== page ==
(UNDATED) – Now we have to break the habit of writing 2019 for 2020.
Ira Rheingold, executive director for the National Association of Consumer Advocates says when you write a date on a document, don’t shorthand the year 2020 to just “20.” Write out the whole thing – it’s only two more numbers, after all.
When the year 2020 is abbreviated on official forms and documents, those looking to exploit unsuspecting people can easily manipulate those numbers and leave people potentially vulnerable to fraud.
For example, a document dated 1/4/20 can easily be changed to 1/4/2021 by adding two numbers at the end.
There are several ways that could pose a problem. Rheingold cited the example of a stale check or one that was written more than six months or so ago. If you have an old check lying around that’s dated 1/4/20 and someone finds it, they could add “21” to the end of that date, and voila, the check is no longer stale.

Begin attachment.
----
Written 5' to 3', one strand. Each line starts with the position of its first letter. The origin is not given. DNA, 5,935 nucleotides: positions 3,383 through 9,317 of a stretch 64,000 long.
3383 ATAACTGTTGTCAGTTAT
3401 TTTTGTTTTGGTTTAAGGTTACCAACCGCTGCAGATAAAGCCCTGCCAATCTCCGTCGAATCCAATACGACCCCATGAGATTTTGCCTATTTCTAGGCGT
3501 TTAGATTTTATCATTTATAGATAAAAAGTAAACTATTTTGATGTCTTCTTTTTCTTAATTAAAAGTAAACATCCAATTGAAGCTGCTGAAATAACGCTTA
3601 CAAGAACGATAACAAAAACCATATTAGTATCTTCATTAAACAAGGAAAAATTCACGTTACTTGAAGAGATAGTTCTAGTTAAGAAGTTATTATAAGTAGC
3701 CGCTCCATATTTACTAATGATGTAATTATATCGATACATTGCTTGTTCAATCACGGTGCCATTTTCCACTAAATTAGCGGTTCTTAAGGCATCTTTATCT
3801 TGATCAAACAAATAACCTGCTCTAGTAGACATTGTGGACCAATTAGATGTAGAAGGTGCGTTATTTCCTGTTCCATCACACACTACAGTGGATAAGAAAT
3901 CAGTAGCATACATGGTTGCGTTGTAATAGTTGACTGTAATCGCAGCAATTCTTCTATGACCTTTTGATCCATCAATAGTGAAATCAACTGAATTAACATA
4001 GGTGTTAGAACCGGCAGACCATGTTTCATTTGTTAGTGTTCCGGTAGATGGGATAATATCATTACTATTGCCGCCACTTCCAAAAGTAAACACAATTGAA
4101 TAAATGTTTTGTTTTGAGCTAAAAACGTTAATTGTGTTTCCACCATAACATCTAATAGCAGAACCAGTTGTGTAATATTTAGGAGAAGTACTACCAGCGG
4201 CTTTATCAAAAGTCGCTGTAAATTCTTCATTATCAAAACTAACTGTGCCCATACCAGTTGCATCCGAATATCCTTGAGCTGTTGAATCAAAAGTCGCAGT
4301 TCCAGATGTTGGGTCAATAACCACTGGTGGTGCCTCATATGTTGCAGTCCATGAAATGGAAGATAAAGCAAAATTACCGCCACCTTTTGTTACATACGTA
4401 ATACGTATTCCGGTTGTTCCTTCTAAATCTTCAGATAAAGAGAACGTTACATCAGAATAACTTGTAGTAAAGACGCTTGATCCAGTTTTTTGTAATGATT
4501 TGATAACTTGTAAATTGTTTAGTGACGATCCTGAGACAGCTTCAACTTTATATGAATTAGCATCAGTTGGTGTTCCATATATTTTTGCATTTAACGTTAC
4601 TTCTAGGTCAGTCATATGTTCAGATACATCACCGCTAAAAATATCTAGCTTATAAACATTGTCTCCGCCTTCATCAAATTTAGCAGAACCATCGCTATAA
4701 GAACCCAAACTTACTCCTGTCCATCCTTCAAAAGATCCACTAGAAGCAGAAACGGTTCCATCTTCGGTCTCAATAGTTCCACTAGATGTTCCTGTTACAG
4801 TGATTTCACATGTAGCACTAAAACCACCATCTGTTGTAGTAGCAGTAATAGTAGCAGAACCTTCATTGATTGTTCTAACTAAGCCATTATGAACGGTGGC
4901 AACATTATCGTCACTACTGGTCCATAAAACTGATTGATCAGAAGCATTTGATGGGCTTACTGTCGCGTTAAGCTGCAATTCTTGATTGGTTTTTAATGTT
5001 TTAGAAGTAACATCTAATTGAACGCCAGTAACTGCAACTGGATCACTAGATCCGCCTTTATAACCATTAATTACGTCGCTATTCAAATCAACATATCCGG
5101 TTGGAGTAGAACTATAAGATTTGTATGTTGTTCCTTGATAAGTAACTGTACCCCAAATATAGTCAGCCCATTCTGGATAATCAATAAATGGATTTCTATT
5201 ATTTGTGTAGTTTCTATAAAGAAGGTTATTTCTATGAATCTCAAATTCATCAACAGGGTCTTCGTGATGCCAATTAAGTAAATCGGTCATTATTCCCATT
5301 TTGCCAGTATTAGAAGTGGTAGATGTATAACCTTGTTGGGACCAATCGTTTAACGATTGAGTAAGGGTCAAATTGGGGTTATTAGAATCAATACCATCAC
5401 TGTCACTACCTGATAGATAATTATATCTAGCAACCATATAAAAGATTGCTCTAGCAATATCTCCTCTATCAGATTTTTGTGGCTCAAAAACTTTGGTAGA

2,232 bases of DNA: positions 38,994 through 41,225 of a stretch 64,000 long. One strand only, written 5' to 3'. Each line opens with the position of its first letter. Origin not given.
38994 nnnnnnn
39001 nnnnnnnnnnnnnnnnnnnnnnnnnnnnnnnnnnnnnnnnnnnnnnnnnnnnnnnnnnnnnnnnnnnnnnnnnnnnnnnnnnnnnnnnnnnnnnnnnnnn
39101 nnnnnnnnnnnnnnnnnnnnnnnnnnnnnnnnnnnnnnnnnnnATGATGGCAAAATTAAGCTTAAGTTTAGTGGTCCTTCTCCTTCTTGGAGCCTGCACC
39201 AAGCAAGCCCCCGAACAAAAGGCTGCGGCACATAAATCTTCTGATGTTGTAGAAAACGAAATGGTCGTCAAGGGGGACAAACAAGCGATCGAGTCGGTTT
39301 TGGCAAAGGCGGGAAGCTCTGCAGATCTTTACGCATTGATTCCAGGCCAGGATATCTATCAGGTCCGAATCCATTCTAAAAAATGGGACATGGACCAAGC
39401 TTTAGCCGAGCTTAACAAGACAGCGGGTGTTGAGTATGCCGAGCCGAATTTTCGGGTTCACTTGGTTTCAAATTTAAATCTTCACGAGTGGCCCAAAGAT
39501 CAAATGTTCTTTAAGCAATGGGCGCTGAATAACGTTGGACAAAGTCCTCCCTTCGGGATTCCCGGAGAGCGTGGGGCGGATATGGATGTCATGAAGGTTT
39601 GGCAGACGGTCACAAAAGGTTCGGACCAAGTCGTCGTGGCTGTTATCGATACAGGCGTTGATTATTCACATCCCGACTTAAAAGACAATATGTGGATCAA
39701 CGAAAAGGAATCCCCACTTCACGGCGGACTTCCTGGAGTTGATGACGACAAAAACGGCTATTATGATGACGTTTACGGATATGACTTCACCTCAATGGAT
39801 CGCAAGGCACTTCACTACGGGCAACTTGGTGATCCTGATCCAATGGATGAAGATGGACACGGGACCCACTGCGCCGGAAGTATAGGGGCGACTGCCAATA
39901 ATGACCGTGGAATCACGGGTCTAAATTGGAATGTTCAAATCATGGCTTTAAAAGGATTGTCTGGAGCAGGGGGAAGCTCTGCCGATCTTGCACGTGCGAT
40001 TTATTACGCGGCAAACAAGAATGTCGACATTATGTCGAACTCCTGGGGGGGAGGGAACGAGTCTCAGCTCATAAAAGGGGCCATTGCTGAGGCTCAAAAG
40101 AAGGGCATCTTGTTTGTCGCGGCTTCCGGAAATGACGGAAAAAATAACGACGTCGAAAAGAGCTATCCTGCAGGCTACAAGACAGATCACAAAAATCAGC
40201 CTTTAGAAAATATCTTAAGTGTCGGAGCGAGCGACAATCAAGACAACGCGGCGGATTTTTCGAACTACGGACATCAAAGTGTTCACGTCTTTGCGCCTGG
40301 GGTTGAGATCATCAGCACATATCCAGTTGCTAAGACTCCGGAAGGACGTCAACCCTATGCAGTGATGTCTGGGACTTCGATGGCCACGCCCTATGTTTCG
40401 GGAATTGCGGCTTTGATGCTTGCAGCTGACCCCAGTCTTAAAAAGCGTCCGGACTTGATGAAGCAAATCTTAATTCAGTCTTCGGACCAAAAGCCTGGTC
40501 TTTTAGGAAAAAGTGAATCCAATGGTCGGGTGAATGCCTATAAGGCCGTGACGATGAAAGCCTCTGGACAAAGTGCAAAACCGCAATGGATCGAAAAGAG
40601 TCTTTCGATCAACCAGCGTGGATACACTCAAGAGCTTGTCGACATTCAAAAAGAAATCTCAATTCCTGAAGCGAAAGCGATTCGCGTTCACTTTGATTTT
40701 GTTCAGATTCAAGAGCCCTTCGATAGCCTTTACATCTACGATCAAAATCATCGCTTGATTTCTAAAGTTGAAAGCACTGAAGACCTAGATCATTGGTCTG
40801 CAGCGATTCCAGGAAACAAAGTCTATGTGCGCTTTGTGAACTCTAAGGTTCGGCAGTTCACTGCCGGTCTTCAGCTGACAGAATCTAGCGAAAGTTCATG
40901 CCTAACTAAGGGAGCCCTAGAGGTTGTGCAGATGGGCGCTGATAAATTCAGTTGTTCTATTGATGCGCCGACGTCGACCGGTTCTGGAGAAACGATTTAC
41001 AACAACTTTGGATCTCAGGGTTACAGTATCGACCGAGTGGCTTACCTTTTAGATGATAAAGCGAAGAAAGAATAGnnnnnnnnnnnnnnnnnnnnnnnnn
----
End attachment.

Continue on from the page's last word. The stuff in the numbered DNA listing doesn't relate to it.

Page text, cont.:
Or, let’s say you sign a credit contract — an agreement between a borrower and a lender — and date it 1/4/20. Say you then miss a month or two of payments, and the lender goes to collect the debt that’s owed. Theoretically, they could add “19” to the end of that date and argue that you owe more than a year’s worth of payments, Rheingold said.